WNBA: No-fly list
The GIST: The WNBA recently slapped a record-high $500K fine on the New York Liberty after players flew charter five times during the 2021 season, a violation of the league’s collective bargaining agreement (CBA).
- Liberty executive Oliver Weisberg was also removed from the WNBA’s executive committee after the team exceeded the allowable compensation to players due to the flight perks. You can’t make this stuff up.
The process: The punishment comes after commissioner Cathy Engelbert reportedly “cut a deal” with Liberty owner, Alibaba co-founder Joe Tsai. The initial fine was $1 million, with additional punishments like reneging all draft picks and even franchise termination being floated. Yeesh.
The issue of fairness: There’s a reason taking charter flights is a transgression — it’s considered a competitive advantage. Among other things, the current CBA is an attempt to maintain parity in a growing league.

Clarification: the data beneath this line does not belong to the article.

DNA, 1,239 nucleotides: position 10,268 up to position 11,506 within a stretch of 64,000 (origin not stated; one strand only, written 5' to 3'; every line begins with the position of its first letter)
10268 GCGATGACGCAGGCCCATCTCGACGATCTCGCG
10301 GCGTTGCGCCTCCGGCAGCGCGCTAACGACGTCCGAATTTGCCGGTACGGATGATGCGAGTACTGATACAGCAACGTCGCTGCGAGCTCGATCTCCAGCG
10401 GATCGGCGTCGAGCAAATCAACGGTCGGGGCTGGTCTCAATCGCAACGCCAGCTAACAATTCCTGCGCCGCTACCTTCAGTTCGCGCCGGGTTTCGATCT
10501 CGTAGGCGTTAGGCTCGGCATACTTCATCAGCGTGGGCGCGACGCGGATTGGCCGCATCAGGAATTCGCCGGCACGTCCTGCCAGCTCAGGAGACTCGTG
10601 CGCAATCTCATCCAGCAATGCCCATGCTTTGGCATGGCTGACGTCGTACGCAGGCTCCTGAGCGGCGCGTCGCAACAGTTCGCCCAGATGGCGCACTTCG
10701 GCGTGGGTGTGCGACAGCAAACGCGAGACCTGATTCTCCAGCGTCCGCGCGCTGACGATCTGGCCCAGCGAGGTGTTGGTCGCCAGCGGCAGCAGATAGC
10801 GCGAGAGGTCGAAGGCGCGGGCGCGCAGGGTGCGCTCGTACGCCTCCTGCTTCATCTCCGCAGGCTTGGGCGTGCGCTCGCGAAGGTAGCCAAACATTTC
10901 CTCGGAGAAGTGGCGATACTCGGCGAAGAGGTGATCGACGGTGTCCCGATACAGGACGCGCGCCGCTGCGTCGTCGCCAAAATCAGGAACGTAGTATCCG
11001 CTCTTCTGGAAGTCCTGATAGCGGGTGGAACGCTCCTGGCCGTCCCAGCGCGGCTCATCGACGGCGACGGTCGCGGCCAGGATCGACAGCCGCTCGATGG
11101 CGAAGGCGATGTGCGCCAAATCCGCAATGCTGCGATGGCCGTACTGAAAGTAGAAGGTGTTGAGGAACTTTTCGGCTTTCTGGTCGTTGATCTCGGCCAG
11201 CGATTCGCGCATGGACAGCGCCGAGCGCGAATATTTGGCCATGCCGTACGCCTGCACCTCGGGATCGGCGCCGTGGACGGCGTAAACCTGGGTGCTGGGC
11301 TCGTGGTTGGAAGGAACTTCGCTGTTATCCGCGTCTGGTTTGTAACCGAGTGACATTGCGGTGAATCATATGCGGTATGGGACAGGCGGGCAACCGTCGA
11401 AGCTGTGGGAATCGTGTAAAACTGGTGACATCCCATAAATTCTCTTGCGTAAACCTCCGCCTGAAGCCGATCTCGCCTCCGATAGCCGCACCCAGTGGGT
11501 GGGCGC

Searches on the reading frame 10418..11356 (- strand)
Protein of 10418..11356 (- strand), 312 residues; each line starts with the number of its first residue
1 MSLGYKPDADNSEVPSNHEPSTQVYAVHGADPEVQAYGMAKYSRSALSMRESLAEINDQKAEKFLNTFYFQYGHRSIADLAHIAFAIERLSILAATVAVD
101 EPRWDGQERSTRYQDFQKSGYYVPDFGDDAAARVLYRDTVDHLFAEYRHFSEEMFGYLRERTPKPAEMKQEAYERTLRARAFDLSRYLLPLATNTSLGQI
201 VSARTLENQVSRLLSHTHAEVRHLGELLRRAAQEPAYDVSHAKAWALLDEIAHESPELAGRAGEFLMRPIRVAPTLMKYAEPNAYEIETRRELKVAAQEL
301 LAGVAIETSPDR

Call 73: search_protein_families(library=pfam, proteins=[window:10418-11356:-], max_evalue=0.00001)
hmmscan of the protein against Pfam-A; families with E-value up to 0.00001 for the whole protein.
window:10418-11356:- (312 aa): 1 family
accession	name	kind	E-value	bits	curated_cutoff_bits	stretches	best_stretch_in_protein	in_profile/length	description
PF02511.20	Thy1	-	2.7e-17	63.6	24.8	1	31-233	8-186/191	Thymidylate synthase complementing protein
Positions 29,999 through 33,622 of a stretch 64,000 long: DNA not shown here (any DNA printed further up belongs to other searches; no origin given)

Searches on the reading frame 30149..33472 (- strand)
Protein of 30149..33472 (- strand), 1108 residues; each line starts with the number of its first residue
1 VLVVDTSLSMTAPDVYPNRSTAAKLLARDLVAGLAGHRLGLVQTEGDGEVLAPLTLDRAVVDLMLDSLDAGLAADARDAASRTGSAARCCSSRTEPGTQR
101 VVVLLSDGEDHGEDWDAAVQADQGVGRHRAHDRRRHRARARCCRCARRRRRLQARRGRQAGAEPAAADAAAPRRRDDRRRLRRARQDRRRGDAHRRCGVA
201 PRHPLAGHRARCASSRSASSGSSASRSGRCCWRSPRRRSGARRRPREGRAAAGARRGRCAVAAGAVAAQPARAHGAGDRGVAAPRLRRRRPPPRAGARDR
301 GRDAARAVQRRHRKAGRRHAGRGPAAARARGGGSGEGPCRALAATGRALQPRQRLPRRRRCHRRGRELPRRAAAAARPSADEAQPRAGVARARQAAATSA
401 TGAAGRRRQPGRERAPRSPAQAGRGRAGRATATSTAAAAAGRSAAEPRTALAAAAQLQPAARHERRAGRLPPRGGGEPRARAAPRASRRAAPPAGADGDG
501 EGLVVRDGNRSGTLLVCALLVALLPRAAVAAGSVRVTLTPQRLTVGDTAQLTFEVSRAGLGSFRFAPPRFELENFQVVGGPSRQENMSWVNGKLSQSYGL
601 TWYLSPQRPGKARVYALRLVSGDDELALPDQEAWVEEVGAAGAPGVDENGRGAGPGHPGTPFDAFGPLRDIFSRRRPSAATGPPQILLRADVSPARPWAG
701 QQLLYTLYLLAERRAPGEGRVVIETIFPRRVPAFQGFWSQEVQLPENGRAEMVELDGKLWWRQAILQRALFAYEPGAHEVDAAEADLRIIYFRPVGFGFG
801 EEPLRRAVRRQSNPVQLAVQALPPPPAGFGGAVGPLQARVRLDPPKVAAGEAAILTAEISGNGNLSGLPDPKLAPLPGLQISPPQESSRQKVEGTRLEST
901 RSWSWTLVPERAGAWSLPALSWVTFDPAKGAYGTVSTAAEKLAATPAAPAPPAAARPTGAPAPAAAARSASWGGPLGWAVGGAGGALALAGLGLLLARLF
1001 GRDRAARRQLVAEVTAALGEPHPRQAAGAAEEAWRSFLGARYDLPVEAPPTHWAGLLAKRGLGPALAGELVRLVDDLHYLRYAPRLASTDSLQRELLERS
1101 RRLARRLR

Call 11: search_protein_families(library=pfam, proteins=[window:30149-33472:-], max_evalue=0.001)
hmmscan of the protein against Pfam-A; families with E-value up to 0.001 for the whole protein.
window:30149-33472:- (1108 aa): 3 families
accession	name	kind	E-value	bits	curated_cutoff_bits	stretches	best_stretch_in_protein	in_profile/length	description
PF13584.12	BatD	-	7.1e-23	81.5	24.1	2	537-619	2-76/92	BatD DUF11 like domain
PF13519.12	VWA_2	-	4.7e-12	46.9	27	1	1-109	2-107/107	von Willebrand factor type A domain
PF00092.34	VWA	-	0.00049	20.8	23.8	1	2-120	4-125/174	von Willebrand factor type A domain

- At the same time, some argue that such rules may disincentivize owners from further investment, and consequently could stunt the growth of the league.
- The whole incident highlights the clashing ideas of how to capitalize on the W’s rapid rise.
The charter fight: Charter flights are an industry standard, but younger leagues tend to wait before splurging on travel. The pandemic, of course, made money tight for the WNBA. Profits dropped from $27.7 million in fiscal year 2019 to $11.1 million in fiscal year 2020 (2021 numbers are TBA).
- For context, the MLS only expanded its charter flight use two years ago. Usage temporarily increased during the pandemic in both the MLS and the WNBA, but only due to safety concerns.
The opportunity for brands: The W’s flight fiasco could be a favorable time for airlines to step in. According to SponsorPulse*, 29% of Americans who’ve recently purchased airline tickets are fans of the WNBA, presenting a valid sponsorship opportunity for the league and its players.
* Note: SponsorPulse is a launch partner of The GIST Sports Biz.